With more rounds than ever before and fewer races per weekend than in 2021, Marcus Armstrong reckons the new-look F2 calendar will result in a better balance of quality and quantity, which he hopes will allow him to unlock his potential.
Joining Hitech Grand Prix for the season, the 21-year-old will align himself with long-term friend Oliver Oakes, who played a leading role in originally bringing him over to Europe from New Zealand.
Joining his former ADAC and Italian F4 teammate Jüri Vips at the British team, 2022 will mark Armstrong’s third season at this level, and the Kiwi says he doesn’t want to “leave anything on the table.”
“It's cool, the environment here is very happy,” said Armstrong. “Jüri and I were teammates in F4, so it isn't the first time we've had to withstand each other in the driver room… It’s cool and I am feeling good for the season.
“We want to get the most out of our potential and I think that my experience will help with that. We need to be good in the important moments when it’s crunch time, and we need to be consistent.
“In F2, a million things happen over the course of a weekend and the emotion goes from high to low, so it is important to make sure that we eliminate the mistakes and remain consistent.”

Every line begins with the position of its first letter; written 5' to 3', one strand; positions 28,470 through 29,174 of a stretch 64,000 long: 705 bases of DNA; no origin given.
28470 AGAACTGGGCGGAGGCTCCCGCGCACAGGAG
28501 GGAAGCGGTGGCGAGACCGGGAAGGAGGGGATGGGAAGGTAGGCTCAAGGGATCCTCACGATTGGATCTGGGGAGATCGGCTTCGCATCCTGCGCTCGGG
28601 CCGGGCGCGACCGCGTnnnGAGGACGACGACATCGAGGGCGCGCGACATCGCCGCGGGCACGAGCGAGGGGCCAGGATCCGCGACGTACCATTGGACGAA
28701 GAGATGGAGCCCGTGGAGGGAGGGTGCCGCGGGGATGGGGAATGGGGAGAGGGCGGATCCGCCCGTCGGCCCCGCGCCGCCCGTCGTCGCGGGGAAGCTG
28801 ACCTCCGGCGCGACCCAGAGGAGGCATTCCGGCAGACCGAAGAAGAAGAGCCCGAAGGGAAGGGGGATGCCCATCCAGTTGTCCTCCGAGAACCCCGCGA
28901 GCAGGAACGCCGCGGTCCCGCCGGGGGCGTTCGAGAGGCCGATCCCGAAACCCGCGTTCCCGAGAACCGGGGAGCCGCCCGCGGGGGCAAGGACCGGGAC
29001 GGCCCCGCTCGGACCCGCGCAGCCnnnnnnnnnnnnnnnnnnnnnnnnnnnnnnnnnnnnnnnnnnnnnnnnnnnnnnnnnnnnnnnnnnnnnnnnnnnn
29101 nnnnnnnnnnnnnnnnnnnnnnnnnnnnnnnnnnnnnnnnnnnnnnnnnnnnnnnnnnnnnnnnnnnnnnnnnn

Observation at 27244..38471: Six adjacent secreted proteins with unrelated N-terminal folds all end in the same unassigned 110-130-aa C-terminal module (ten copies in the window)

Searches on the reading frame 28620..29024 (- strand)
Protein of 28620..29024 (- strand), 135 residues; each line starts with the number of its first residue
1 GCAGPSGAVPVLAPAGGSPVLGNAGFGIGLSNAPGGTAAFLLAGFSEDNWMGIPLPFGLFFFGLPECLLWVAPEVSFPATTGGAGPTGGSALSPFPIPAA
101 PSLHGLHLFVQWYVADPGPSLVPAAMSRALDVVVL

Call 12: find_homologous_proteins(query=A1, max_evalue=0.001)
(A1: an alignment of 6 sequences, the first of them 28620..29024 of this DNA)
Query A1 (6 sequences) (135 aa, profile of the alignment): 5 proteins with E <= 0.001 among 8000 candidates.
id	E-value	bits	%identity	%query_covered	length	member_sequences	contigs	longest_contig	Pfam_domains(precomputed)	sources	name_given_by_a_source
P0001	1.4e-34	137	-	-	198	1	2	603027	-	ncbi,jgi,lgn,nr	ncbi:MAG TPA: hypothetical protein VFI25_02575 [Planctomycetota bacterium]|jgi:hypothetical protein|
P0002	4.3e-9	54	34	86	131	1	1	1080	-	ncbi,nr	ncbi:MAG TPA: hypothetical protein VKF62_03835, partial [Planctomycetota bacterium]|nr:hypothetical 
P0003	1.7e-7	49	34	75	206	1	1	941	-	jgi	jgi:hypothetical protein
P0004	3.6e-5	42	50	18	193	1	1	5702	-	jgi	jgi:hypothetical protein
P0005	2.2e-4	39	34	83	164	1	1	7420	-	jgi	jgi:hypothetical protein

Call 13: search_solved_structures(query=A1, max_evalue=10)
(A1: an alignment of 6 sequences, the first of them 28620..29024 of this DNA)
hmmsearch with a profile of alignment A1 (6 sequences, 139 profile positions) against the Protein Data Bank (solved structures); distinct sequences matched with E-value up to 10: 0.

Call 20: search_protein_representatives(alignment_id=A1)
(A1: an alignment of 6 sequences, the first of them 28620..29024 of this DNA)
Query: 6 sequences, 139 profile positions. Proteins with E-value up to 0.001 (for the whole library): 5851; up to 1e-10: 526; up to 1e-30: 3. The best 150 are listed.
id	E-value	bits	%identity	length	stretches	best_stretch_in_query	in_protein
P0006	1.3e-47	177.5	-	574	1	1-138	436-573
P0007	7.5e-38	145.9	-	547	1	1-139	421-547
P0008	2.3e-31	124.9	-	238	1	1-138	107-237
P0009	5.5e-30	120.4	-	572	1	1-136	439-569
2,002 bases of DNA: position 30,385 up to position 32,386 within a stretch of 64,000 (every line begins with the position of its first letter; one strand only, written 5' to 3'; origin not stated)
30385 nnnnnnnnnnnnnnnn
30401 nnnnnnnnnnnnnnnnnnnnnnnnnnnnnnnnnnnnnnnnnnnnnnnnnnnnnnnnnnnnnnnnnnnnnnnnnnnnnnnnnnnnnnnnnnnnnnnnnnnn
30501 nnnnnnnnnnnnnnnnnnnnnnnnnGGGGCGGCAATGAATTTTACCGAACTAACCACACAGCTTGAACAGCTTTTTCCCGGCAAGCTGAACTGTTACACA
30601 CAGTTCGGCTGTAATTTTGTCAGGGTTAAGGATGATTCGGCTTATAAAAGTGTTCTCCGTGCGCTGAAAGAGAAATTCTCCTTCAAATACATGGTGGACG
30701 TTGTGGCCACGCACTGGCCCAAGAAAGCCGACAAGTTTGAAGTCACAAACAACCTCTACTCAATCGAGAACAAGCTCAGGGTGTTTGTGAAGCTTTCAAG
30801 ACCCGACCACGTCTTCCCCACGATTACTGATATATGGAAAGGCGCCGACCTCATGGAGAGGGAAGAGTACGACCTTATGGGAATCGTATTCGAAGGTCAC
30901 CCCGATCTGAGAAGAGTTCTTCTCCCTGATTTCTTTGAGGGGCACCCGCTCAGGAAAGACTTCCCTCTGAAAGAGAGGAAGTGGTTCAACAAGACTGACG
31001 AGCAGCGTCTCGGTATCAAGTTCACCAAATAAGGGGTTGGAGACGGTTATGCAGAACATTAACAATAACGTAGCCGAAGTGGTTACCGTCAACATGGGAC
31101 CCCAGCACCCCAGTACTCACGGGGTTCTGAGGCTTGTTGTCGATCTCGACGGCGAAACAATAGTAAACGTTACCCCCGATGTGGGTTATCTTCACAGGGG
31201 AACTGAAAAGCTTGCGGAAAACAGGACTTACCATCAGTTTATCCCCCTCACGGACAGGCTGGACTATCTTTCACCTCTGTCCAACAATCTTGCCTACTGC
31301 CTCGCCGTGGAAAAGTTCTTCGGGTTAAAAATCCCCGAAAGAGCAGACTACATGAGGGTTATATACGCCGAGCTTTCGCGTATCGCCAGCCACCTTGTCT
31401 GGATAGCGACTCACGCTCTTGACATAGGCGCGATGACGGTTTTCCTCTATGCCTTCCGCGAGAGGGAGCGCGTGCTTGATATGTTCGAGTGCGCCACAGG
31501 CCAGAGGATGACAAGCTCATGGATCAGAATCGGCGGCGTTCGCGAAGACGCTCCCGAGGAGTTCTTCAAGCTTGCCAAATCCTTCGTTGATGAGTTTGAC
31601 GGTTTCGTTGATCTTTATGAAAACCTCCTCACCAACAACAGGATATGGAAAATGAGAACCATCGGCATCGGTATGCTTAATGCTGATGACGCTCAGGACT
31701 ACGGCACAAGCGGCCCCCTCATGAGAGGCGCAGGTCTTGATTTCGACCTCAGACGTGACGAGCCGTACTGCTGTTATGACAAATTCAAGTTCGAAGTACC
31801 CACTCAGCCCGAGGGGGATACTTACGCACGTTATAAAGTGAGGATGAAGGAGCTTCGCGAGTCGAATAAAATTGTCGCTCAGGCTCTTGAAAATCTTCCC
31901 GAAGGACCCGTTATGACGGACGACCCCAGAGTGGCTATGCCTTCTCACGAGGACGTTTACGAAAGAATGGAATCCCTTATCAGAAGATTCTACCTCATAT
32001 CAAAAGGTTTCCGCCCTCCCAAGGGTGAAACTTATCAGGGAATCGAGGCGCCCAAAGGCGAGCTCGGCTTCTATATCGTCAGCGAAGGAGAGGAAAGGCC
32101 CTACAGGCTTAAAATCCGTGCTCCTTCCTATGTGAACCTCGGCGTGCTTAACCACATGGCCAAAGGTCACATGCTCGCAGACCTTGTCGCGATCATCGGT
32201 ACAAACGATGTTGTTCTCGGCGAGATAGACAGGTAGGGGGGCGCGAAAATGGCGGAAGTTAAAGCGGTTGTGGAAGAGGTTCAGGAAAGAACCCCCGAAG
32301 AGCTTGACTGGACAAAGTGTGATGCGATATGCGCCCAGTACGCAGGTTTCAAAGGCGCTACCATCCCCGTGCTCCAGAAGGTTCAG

Armstrong came close to unlocking his full potential in the final few races of 2021, clinching a maiden victory in the first Sprint Race at Jeddah, although he was then an innocent bystander in a four-car collision in the second Sprint Race.
A second victory looked to be on the cards in Sprint Race 2 at Yas Marina until a mechanical issue forced him to pull over from first and hand Guanyu Zhou the win.
“It gives me confidence that I experience that,” Armstrong continued. “I always thought that we had the potential to do that. One of my goals for the year is to get the best out of myself, so knowing that I can do it is comforting.”
Discussing F2’s new-look format for 2022, which will feature two races a weekend and 13 rounds, Armstrong added: “I like the idea of more rounds because it is quality running, as opposed to quantity.
“Three races a weekend was demanding on the mechanics, so for the team environment I think that it will be good to have two races a weekend. I love racing, so having more Free Practices, more Qualifying sessions and more races is in the best interest of us as drivers.”